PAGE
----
The art of conducting is something that is no easier to explain than the concept of charisma or aura. It reveals itself in the most subtle of feedback processes with the orchestra’s musicians. In contrast to instrumentalists, questions about technique and craft are also difficult to answer. So it is no surprise that the image of the “maestro” continues to be one of the most intriguing phenomena in the world of classical music. Since the orchestra was founded, the Berliner Philharmoniker have worked together with the most important conductors, and they continue today to convey a colourful image of the most diverse interpretation and conducting styles with their musical director Sir Simon Rattle and renowned guest conductors from around the world.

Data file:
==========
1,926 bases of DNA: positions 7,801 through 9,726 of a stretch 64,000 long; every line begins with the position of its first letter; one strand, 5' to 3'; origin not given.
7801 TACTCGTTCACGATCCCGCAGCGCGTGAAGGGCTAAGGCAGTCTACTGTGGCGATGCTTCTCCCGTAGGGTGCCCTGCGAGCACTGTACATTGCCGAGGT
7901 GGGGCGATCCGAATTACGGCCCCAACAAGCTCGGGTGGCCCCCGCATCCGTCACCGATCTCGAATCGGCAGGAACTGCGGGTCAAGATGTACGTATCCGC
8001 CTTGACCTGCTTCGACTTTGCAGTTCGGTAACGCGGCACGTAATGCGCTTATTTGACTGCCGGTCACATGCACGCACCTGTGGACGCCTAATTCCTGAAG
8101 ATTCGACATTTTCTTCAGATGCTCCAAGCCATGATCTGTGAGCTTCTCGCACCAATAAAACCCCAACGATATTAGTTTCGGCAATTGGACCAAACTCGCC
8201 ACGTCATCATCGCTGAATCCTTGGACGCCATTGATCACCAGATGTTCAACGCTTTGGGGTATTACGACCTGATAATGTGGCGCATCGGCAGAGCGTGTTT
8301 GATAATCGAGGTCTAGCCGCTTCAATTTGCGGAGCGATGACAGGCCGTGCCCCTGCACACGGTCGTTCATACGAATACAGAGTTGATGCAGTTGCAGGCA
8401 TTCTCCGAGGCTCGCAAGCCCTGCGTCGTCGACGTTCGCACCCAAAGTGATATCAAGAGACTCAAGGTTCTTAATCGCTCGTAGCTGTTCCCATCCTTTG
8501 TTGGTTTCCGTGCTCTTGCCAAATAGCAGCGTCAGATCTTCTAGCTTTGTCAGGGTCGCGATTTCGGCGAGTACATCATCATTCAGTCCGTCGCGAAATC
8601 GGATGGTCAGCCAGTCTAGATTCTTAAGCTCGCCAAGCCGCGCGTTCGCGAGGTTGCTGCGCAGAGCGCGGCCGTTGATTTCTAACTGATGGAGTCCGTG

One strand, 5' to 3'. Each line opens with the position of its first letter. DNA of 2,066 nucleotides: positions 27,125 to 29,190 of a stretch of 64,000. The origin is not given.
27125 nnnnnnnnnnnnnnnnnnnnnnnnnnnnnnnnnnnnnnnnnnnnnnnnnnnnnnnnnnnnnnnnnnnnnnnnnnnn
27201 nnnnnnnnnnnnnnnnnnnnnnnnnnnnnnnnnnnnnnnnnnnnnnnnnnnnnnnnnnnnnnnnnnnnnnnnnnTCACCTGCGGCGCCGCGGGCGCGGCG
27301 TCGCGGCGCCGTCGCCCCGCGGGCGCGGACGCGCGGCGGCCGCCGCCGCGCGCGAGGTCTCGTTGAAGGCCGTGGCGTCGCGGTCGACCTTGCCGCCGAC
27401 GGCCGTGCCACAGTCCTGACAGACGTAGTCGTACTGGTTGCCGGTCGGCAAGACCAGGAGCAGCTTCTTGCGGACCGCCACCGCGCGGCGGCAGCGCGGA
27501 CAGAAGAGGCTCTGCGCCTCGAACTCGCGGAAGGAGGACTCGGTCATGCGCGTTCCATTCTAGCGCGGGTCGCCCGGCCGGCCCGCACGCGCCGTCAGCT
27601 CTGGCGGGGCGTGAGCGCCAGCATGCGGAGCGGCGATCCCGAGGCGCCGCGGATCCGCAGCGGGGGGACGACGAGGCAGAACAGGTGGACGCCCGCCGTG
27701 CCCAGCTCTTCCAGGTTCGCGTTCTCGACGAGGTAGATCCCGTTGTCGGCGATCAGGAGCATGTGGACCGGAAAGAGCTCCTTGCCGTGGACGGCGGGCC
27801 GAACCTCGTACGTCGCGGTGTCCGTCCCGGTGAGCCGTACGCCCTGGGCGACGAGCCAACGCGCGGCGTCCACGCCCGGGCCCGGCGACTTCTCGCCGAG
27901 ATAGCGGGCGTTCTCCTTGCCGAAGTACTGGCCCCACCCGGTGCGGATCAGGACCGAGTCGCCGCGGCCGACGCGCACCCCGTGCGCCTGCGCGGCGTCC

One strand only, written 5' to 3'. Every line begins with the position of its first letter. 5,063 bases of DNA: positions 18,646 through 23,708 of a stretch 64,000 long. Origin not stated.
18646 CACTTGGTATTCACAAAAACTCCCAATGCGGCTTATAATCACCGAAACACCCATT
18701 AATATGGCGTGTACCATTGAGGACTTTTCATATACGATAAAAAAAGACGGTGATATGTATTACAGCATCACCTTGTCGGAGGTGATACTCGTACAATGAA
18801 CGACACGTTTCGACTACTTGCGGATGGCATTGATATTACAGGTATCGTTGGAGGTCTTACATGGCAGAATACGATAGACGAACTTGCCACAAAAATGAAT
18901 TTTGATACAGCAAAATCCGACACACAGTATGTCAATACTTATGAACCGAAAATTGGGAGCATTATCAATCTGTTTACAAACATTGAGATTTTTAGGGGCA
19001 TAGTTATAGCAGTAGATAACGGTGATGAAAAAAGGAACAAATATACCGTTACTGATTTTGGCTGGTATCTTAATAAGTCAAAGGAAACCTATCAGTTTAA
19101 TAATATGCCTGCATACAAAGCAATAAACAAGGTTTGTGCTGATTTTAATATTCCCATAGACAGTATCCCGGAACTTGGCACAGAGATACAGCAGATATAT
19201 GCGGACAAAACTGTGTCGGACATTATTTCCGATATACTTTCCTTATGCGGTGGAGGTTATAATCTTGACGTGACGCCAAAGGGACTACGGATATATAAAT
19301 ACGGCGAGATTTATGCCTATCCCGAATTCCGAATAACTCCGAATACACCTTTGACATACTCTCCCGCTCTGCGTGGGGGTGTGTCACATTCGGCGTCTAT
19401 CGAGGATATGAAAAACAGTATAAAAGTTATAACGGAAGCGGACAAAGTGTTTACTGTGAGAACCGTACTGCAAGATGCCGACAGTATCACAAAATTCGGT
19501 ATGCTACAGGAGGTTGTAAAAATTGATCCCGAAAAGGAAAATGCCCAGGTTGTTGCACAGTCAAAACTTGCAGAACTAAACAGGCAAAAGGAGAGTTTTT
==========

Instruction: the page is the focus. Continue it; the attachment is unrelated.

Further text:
Simon Halsey has worked closely together with Sir Simon for many years and witnessed at first hand many of the Berliner Philharmoniker’s rehearsal processes when he was chief conductor of the Berlin Rundfunkchor between 2001–2015. In a series of interviews, he has spoken to the conducting magicians of our time about their careers, their significant teachers, and the methods they employ for their analytical and emotional understanding of a score. There are also questions about the best baton technique and the balance of authority and collegiality when working with orchestral musicians. Among those interviewed are: Sir Simon Rattle and his teacher and mentor John Carewe; Zubin Mehta and Iván Fischer, who have been giving concerts with the Philharmoniker for decades; Paavo Järvi, whose Beethoven recordings are regarded as revolutionary; Andris Nelsons, a conductor of the younger generation who, in just a few years, has performed a broad repertoire with the orchestra, and Louis Langrée, who Halsey interviewed at the time of his debut with the Philharmoniker. The result of these conversations can be seen in our film Guardians of Unity. Music examples from the extensive archive the Digital Concert Hall complete this glimpse behind the scenes.